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We heard them before we could see them — a goose-like honking drifted across the still water from a distant bank of Guanaroca Lagoon, an isolated expanse of brackish water near Cuba’s southern coast.
Our local guide directed our small group of eight kayaks to paddle another hundred yards before they came into view — a flock of about 200 flamingos forming a distinct rosy-pink line on the shore. We fell silent as kayaks were steadied, paddles stilled and cameras focused. Maybe it was a slight splash or a sudden movement that set them off, but after 10 minutes of blissful silence the entire flock took off in several horizontal columns, winging gracefully over the water.
Squawks and honks grew louder as the flamingos passed just yards in front of us — and then they were gone, dissolved in the mist. The next sound was the delighted laughter and chatter of my amazed companions.
“Welcome to wild Cuba,” said our guide, Lerdo, with a schoolboy’s grin.
Just a year earlier, this experience would not have been possible due to a mix of restrictive Cuban government policies and the difficulties put in place by the U.S. government. These strict regulations hindered travelers and U.S.-based operators seeking to provide this type of off-the-beaten path experience to visitors.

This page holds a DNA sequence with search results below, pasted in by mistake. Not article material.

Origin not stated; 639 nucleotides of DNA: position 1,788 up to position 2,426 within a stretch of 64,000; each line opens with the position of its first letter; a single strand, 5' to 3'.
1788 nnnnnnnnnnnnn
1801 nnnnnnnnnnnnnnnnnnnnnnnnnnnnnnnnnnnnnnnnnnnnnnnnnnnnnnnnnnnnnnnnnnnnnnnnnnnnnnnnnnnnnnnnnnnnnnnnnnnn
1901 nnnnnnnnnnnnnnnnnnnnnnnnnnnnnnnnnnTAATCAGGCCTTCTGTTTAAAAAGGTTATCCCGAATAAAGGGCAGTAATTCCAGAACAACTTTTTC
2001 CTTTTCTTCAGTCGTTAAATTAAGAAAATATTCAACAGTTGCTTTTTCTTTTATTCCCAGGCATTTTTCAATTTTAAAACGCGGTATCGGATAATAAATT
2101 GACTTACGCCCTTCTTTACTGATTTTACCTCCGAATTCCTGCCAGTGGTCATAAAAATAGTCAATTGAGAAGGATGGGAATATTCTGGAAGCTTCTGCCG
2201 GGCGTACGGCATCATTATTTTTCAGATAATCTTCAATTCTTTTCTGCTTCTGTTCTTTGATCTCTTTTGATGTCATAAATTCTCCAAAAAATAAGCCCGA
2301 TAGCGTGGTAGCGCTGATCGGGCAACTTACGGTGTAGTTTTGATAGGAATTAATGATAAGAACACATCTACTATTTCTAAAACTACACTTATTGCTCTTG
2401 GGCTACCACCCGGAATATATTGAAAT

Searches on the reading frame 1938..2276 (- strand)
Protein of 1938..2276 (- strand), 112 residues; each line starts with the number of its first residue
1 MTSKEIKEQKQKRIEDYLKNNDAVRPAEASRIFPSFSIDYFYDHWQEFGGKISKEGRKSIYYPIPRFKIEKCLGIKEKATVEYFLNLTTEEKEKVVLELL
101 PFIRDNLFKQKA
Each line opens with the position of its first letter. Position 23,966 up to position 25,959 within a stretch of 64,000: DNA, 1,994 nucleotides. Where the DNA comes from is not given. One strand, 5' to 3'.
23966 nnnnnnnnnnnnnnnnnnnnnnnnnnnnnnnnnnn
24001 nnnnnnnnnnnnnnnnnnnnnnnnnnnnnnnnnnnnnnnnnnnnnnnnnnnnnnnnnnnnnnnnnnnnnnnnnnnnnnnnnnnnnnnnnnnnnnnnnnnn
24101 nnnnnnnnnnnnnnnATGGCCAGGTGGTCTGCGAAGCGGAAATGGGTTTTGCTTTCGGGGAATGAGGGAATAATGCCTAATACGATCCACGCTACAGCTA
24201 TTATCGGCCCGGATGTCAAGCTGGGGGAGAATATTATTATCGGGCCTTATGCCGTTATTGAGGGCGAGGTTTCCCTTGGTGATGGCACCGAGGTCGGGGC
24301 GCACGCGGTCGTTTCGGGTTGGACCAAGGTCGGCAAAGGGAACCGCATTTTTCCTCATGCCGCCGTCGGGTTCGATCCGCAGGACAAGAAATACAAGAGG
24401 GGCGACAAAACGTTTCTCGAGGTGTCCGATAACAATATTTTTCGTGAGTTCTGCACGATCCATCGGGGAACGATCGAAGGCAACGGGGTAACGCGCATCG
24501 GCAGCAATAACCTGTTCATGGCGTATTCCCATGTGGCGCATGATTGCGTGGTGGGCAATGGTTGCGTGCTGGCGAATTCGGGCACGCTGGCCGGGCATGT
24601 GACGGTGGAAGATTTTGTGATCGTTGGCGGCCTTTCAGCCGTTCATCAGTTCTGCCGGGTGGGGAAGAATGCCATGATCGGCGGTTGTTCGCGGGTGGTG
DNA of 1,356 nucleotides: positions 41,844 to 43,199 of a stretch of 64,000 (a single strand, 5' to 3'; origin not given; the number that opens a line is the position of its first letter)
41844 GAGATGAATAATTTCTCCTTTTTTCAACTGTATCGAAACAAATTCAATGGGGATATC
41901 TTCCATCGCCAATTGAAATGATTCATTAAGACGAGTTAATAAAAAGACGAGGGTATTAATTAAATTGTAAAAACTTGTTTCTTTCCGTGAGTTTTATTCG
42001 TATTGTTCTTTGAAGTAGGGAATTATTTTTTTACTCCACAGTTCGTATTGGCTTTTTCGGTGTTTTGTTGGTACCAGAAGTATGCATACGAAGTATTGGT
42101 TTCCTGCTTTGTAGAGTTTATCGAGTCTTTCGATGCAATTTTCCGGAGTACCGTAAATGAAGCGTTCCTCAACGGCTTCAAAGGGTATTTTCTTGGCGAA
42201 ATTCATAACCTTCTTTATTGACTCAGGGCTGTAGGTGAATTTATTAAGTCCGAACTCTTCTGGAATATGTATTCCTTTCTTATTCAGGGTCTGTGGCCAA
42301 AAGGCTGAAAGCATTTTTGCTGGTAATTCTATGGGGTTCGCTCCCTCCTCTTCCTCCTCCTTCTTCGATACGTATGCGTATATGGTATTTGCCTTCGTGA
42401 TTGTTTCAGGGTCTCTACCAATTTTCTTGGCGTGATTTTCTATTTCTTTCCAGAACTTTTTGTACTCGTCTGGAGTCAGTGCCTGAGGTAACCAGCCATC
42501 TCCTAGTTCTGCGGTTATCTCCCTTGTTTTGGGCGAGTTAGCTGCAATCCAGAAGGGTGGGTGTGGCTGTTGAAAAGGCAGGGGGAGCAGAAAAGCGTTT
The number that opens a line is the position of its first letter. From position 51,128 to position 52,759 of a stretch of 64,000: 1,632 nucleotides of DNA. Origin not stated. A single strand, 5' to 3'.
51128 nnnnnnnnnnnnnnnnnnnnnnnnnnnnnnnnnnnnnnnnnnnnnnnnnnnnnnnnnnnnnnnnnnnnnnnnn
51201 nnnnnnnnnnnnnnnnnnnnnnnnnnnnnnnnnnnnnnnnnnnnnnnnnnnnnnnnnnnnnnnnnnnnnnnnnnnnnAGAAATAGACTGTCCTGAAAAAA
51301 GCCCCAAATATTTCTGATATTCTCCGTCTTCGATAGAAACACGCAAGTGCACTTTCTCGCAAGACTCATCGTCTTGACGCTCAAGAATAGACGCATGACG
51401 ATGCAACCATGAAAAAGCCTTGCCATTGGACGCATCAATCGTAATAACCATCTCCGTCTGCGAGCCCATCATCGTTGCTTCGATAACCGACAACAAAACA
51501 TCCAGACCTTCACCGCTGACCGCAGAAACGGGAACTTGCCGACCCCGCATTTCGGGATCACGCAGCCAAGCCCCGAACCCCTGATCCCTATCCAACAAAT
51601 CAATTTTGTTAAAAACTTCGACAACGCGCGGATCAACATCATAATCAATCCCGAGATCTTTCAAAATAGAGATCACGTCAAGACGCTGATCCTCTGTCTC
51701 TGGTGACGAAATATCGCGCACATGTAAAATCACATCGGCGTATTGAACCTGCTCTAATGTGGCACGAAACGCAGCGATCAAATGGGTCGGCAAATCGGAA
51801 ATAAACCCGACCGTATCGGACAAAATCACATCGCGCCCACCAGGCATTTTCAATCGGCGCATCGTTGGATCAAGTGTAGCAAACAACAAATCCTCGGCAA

Our kayaking trip marked my first visit back to the country in 14 years. The tour, by ROW Adventures, was one of the first itineraries led by an American company permitted in Cuban waters, and with every paddle stroke — as we went deeper into an estuary, bay or coastline — I reveled in this remarkable shift.
My, how times have changed.
Adventure Travel Gets a Toe-Hold in CubaAdventure travel as a category is defined by blazing trails in the next great frontier, whether that’s a new destination or a newly minted activity that reimagines the experience in a known destination. For American travelers, Cuba represents both, which is probably why it is becoming one of the world’s most buzzed-about destinations.
Adventure Travel Trade Association (ATTA) president, Shannon Stowell, has yet to visit Cuba, but says many in his organization certainly have.
“Our private social media site is pages deep with Cuba pictures and posts, so I would say our membership is definitely onboard,” Stowell said. “The only thing preventing me from going right now is my travel schedule, but it’s absolutely on my top-five list.”